Name: Santos D

Biodeserts supervisors: Brito JC

Co-supervisor:  Gonçalves D

Title: Patterns of habitat use by an insular endemic bird, the Azores woodpigeon (Columba palumbus azorica)

Institution: University of Porto

Status: Completed




About 17% of the world’s bird species are present on islands, and many are local endemics. The Azores archipelago is home to an endemic subspecies of woodpigeon (Columba palumbus), the Azores woodpigeon (C. p. azorica). The Azores woodpigeon breeds on all the islands of the archipelago, but is more common on Pico, Graciosa and Terceira islands. Despite being relatively common in the archipelago, little is known about the biology of this endemic bird.
The objectives of this work were to investigate patterns in the distribution of abundance and habitat use of the Azores woodpigeon on Terceira island. In particular, it was aimed to: i) investigate seasonal and daily variations in habitat use to understand the movement dynamics of the species; ii) map the distribution of abundance and identify environmental factors that may be related with observed distribution of the Azores woodpigeon abundance; iii) model the potential distribution of the Azores woodpigeon abundance and compare the results of three different measures of abundance.
Abundance data of the Azores woodpigeon (number of pigeons / 10 minutes of observation) was collected on Terceira island between November 2012 to August 2014, in 100 sampling points, visited fortnightly during mornings and afternoons. Three abundance datasets were generated: All data, Truncated data (excluding zero observations) and Maximum data (maximum recorded abundance). Differences in the distribution of abundance of the Azores woodpigeon were investigated according to daily variations (Morning vs. Afternoon), seasonal variation (Breeding vs. Non-breeding) and yearly variations (Year 1 vs. Year 2). Significant differences were only found between Breeding and Non-breeding seasons. Given the observed correlation among environmental variables (habitat, topography and climate), ArcGIS 10.1 was used to perform a principal component analysis (PCA). Using R 3.3.2 we performed multiple regressions models for the Breeding season and Non-breeding season to assess relationships between the observed abundances and the components of the PCA.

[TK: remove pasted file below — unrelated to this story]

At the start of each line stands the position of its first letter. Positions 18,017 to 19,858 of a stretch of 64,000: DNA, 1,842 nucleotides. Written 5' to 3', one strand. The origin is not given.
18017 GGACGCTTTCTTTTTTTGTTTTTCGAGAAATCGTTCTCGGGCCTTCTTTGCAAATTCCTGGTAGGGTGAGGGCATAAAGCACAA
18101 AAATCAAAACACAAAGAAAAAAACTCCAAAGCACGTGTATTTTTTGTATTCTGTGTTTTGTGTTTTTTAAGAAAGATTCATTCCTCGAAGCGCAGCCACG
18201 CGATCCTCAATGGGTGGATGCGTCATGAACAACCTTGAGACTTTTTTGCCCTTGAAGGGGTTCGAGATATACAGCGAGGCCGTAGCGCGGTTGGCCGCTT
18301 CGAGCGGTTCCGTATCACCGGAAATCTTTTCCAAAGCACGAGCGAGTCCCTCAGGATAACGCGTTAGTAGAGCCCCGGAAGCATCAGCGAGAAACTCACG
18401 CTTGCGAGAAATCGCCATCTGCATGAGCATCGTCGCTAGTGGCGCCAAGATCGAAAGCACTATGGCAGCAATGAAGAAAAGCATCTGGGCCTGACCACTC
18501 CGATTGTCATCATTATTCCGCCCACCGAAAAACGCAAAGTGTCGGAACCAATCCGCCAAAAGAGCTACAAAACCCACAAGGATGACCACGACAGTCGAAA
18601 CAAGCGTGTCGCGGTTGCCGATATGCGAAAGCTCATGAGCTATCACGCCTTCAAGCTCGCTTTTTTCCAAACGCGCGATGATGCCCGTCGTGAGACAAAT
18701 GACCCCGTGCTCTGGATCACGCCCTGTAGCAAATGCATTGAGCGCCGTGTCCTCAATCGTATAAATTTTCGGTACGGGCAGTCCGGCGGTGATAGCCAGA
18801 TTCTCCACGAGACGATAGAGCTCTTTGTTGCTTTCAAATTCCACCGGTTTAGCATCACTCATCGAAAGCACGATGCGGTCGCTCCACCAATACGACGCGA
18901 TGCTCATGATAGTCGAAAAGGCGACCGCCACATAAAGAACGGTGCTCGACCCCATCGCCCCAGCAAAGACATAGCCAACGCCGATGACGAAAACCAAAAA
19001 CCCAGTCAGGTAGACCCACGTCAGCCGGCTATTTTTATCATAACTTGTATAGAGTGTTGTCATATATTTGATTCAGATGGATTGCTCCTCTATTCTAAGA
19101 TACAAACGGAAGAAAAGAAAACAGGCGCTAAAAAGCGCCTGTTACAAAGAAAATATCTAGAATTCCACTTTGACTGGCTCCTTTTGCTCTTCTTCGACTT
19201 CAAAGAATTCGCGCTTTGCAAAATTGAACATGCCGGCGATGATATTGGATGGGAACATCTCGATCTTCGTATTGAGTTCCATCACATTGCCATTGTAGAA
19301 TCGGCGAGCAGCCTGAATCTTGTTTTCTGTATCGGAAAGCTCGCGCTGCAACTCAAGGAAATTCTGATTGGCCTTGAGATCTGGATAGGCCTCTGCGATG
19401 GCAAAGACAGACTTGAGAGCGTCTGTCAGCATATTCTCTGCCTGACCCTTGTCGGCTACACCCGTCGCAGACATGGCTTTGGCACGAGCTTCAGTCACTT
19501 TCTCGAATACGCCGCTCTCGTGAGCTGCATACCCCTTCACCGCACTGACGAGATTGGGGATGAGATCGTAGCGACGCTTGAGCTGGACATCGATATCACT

The Truncated dataset was the data transformation that exhibited the strongest relationship with the three PCA components (PC01, PC02 and PC03) retained in the models. PC01 shows a negative correlation in Terrain ruggedness index (TRI) and accumulated rainfall, PC02 shows a positive correlation in percentage of coniferous forests and PC03 shows a positive correlation in percentage of natural vegetation and a negative correlation in percentage of eucalyptus plantations. The observed abundance varies positively with the percentages of coniferous forests and eucalyptus
plantations, whereas the relation with TRI, accumulated rainfall and natural vegetation is inverse. The regions predicted with high values of abundance corresponded to agriculture fields, whereas areas with natural vegetation and social and urban areas exhibited lower values of expected abundance.
The models developed could be further improved if other variables, such as food distribution across space and normalized difference vegetation index, were included. This is one of the first studies of this nature for this species, not only in Azores but also in Europe and much more work need to be done.